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Golden Knights must play fast, not physical, to beat LA

Vegas Golden Knights center Brandon Pirri (73) celebrates with teammates after his goal against the Vancouver Canucks during the first period of an NHL hockey game Tuesday, April 3, 2018, in Vancouver, British Columbia.

The Golden Knights and Kings split the four meetings during the regular season. Vegas claimed the first two games; Los Angeles answered with back-to-back wins of its own.

With the teams meeting this week in the playoffs, the question remains: What did the Golden Knights do differently in the first two meetings, where they clearly looked like the better team, and can they replicate it in the postseason?

The answer lies in the style of play.

The Golden Knights rose to the top of the NHL, eventually running away with the Pacific Division crown, by playing fast, skilled hockey and scoring in transition. The Kings are one of the most physical teams in the NHL with 2,115 hits this season and have made a living muscling teams into submission.

Many hockey followers will proclaim how the style of play is different in the playoffs and that the more physical team often wins. That’s likely not the case for Vegas, which, of course, is playing in its first-ever series. If the Golden Knights are to survive this seven-game series, they need to embrace the style that has gotten them here, not try to beat the Kings at their own game.

“I think we are a fast team, a smart team, and we retrieve pucks,” defenseman Luca Sbisa said. “If there’s an opportunity you have to finish your hit (then do it), but we beat teams with our speed. You can’t get dragged into that because that’s not us.”

In the first two meetings with the Kings, Vegas played its game and dominated play. The Golden Knights pummeled the Kings with 79 shots on goal in the first two meetings while allowing only 57.

In the two losses, the Golden Knights got away from their game, falling into the trap of a physical battle.

“In our last game against them here we tried to be physical and push them around, and I think we woke them up more than anything,” forward Jonathan Marchessault said. “I don’t think we should do that. We’ve had success by playing our game.”

Vegas fell to the Kings 3-2 in overtime in Los Angeles on Feb. 26, then 4-1 at T-Mobile Arena the following night. In the Golden Knights’ two wins there were an average of 53 hits by both teams combined. In the losses, that number skyrocketed to an average of 69 combined hits per game.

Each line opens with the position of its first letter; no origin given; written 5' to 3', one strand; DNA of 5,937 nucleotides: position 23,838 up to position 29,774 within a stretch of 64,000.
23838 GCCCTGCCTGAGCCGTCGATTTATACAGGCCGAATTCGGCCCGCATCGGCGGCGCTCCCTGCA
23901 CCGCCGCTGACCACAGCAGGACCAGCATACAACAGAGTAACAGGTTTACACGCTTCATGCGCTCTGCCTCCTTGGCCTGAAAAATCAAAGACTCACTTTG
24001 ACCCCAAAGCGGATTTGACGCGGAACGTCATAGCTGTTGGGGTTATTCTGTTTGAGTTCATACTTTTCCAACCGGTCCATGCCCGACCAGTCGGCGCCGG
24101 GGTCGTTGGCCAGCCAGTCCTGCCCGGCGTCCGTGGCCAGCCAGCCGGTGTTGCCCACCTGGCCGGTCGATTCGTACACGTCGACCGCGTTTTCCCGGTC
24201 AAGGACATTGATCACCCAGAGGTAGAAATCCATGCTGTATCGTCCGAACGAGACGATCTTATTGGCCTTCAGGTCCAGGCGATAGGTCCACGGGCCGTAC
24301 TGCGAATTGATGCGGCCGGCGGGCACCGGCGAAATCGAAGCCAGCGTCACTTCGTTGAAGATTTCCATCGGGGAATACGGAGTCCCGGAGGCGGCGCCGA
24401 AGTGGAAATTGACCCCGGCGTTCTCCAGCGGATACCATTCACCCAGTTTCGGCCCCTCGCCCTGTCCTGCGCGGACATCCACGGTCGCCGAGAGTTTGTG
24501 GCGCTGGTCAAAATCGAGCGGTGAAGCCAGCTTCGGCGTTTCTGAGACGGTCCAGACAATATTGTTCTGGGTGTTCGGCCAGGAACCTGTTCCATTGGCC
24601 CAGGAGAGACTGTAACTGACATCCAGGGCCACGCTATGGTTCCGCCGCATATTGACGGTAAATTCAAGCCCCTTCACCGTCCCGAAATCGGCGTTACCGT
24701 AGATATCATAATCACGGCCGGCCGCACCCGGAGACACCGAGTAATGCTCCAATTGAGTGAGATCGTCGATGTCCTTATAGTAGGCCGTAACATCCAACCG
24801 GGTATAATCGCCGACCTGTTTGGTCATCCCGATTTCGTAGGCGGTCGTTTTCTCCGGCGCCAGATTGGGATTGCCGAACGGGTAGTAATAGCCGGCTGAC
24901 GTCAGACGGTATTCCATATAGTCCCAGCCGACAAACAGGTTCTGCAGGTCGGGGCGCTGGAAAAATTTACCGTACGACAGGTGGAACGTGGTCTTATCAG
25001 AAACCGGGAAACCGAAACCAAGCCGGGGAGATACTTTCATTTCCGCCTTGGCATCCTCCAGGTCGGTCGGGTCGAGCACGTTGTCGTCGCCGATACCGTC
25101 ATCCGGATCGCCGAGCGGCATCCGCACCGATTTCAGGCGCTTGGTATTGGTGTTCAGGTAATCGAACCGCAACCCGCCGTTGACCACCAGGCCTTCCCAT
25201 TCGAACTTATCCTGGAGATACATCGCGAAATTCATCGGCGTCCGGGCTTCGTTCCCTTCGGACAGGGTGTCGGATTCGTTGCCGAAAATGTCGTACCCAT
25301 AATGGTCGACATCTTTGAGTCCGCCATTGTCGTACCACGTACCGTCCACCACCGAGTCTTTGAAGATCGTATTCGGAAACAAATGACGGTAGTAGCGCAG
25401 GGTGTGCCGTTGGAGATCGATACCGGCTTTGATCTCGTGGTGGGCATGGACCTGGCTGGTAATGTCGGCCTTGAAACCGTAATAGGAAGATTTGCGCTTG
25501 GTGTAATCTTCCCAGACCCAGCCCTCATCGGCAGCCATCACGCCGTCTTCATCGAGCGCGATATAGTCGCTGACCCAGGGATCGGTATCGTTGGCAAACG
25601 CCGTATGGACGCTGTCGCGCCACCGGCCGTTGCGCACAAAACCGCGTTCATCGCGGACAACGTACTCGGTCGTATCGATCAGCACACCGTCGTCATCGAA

And while the Golden Knights can hold their own — Brayden McNabb is 12th in the NHL with 225 hits this season — they aren’t as good at that style of play as the Kings. Los Angeles has nine players with more than 100 hits this season while Vegas has only five.

In the playoffs referees generally allow more physical play, but the Golden Knights have to resist and stick to their strategy. They averaged 3.3 goals per game this year, and the top line of Marchessault, William Karlsson and Reilly Smith are the highest-scoring line in the NHL.

“We know they are a big, physical, hard team and they try to wear you down that way,” Sbisa said. “They might want to do that, and have us do it too, but we have to stay disciplined, stay focused and do what we do well.”

A common misconception is that a lack of physicality means a lack of defense, which is far from the case with the Golden Knights. While they may not have as strong of a defense as the Kings (who rank No. 1 in the league allowing only 2.5 goals per game), Vegas has a suffocating forecheck that could be particularly effective against Los Angeles.

“It’s about playing fast,” coach Gerard Gallant said. “When you play fast and you forecheck well you’re going to get turnovers.”

The Golden Knights have 855 takeaways this season. To put into perspective how impressive that number is, compare it to 396 by the Kings. Anze Kopitar leads Los Angeles with 54 takeaways this season, but there are six players on the Golden Knights with at least that many takeaways led by Karlsson with 78.

“It’s a game of mistakes and you have to force them to turn over the puck,” Gallant said. “If you give good players time to make plays they’re going to make them. If you give any player very little time then you’re going to get turnovers.”

The Kings were also well below average in holding onto the puck this season, ranking 23rd with 883 giveaways. If the Golden Knights can pressure them into turning the puck over and capitalize in transition they will win series.

Not only do turnovers lead to scoring chances the other way, but they can be demoralizing for a team.

“The guy that makes the turnover is not going to be happy about it, so he either rises above it or he crumbles,” Pierre-Edouard Bellemare said. “If you’re lucky he crumbles and you have him for the rest of the game.”

The Golden Knights’ relentless pressure combined with 18,000 roaring fans should create a nightmarish environment for the Kings for the first two games.

“Turnovers can create a storm of bad things happening 



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